Life is about making choices and many involve trade-offs. But it’s your own hierarchy of value that determines what’s important. I can’t imagine many doctors that would trade their reputation for an afternoon of golf, but maybe there are and maybe golf is more important to them than their career. But I’d say they’re in the wrong career and that they’d soon be out of a career as a result of dissatisfied customers.

 

I think you’re over-mathematicizing the triage example. You’re right, the doctor needs a method of choosing who should get immediate treatment. But I wouldn’t call this the choice between winners and losers, and I wouldn’t say that the guy with the sprained wrist is getting “screwed over” for not receiving priority over the guy who’s just had the heart attack. So it’s simply a case of prioritizing in order of who’s closest to death. Because the last thing in a doctor’s self-interest is to be responsible for fatalities.




Post 8

Sunday, February 13, 2005 - 7:49pmSanction this postReply
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Robert,

You're right, I am referring to the short-term loss for long-term gain. In that narrowed context, when you're taking the loss -- that's the part I want to concentrate on. Don't call it altruistic if you don't want to. I don't care. That's a distraction to what I really want to get at.

Glenn,
I wouldn’t say that the guy with the sprained wrist is getting “screwed over” for not receiving priority over the guy who’s just had the heart attack.
Why not?

I know the "it's a contract" response, but that falls short of what I want to get at. The "prioritize" solution gets closer. But what principles govern that prioritization? For the doc, it sounds like "one ought minimize overall harm to the patients" is the principle. There's a name for this principle: negative utilitarianism although I'm not sure if that's really the principle he's following in triage. There're actually several types of utilitarianism he could pick from.

I'm comfortable ending this thread. I'm not making the headway I want to. I do appreciate that responses though.

Jordan




Post 9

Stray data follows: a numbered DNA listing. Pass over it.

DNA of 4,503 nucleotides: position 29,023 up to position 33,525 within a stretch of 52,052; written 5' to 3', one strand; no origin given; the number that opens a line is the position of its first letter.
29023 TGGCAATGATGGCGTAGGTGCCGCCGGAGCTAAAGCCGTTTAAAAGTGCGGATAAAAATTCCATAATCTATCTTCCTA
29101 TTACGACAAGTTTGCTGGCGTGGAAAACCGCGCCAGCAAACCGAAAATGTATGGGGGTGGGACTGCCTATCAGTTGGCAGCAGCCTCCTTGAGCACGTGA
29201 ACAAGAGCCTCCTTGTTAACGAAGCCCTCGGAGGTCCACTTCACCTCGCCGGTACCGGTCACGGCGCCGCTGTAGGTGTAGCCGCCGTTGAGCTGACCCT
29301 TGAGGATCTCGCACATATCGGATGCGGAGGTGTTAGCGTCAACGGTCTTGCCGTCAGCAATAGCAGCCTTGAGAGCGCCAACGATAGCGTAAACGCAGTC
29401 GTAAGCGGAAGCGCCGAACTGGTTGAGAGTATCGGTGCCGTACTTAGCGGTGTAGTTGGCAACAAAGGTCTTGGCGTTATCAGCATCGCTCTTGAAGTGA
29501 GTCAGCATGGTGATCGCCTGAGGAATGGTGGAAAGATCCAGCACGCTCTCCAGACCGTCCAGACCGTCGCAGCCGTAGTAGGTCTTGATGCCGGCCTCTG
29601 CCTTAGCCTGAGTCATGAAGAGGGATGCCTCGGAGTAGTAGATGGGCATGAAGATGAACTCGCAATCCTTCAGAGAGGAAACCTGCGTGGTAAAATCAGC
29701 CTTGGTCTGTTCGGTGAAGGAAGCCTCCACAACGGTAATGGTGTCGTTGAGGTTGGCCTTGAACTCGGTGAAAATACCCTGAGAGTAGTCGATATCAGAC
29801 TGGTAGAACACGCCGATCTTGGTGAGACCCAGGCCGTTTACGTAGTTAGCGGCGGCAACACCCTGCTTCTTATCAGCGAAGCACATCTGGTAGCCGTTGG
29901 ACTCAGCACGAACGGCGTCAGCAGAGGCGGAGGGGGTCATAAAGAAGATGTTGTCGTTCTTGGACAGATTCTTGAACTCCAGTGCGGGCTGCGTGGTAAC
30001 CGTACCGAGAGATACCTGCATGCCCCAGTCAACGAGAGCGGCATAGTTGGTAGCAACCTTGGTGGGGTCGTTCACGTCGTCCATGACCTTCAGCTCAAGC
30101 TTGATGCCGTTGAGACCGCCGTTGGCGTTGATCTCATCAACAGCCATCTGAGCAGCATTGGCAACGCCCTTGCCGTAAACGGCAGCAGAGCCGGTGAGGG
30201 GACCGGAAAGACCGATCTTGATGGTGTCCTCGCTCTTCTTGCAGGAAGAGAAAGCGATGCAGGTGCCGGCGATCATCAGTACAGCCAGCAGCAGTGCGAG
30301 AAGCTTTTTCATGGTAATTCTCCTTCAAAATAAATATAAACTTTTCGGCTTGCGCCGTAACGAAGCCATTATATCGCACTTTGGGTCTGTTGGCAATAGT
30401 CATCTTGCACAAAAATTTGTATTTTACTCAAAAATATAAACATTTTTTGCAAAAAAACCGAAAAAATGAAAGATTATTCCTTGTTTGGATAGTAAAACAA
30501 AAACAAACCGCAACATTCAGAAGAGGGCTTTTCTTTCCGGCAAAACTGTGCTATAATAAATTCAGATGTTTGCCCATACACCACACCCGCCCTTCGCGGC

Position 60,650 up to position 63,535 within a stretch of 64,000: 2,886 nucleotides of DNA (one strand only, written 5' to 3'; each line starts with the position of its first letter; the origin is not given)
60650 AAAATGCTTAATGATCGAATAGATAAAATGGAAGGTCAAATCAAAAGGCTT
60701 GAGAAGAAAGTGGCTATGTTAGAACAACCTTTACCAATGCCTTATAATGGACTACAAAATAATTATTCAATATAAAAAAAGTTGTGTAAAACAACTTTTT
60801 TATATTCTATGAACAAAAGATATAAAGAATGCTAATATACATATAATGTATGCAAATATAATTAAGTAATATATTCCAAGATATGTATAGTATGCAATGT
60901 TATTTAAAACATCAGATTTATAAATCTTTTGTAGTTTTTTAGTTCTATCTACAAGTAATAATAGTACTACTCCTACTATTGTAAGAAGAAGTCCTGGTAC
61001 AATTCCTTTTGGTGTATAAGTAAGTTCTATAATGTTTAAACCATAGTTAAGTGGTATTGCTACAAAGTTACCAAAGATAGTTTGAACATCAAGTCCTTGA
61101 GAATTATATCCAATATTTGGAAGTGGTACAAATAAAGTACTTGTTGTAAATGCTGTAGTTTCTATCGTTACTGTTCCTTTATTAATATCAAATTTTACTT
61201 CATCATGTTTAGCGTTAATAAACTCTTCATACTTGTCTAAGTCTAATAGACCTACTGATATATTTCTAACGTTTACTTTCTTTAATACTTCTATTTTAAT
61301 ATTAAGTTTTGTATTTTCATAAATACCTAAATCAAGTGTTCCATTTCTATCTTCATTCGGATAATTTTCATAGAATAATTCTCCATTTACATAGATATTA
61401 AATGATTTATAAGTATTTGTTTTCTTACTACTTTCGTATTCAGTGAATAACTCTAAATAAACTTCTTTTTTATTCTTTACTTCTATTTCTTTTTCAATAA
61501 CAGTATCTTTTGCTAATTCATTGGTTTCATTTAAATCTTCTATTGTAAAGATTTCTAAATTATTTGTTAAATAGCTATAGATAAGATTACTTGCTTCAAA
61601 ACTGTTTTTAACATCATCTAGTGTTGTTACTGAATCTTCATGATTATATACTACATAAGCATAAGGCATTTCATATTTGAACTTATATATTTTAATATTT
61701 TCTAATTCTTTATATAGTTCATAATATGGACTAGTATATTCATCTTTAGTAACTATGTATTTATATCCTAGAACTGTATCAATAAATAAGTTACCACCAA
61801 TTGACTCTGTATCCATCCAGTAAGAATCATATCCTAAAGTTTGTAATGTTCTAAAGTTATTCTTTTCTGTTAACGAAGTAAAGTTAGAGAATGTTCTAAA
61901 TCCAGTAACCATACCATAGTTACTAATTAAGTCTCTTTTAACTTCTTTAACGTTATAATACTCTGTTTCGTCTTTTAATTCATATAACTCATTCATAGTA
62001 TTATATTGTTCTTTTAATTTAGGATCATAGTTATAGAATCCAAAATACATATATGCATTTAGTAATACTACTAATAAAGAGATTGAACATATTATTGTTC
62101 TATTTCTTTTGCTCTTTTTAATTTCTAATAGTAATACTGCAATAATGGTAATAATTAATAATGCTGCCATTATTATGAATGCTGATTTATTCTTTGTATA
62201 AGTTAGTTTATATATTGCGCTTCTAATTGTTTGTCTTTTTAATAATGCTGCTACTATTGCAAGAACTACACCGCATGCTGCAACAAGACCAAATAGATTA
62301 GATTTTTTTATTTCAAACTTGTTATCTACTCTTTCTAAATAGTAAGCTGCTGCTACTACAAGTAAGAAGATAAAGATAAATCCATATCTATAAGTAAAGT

Sunday, February 13, 2005 - 8:15pmSanction this postReply
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If you want some good answers, go to ObjectivismOnline.net. They're an ARI kind of bunch, though. I had a hard time with them.

Craig




Post 10

Sunday, February 20, 2005 - 10:11pmSanction this postReply
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As a licensed real estate agent in the state of Michigan, this question is interesting to me. 

First, the problems associated with the role exist often because of the legal context, inherited ultimately from non-objective law.  Those came over to America from Europe and are based on religious ideas of morality.

The question as stated involves being a fiduciary to a group.  The problem is that different people have different interests. 

In real estate law in Michigan, we recognize the status of "dual agency."  Some brokerages, however, do not like the potentials for problems and decline the role.  Different agents within the same brokerage will represent different sides of a transaction. 

There are agents who do well at bringing people together.  Likewise, there are lawyers who are good arbitrators and who keep everyone out of court. 

Once the group becomes poorly defined, the problems are caused not by the lack of people skills but by an untenable -- and I submit, collectivist -- context. 

The egoist makes decisions as a fiduciary to a group the same way the egoist makes any decision. Perhaps it needs to be shown that anyone can accept responsibilty for a group and be an egoist.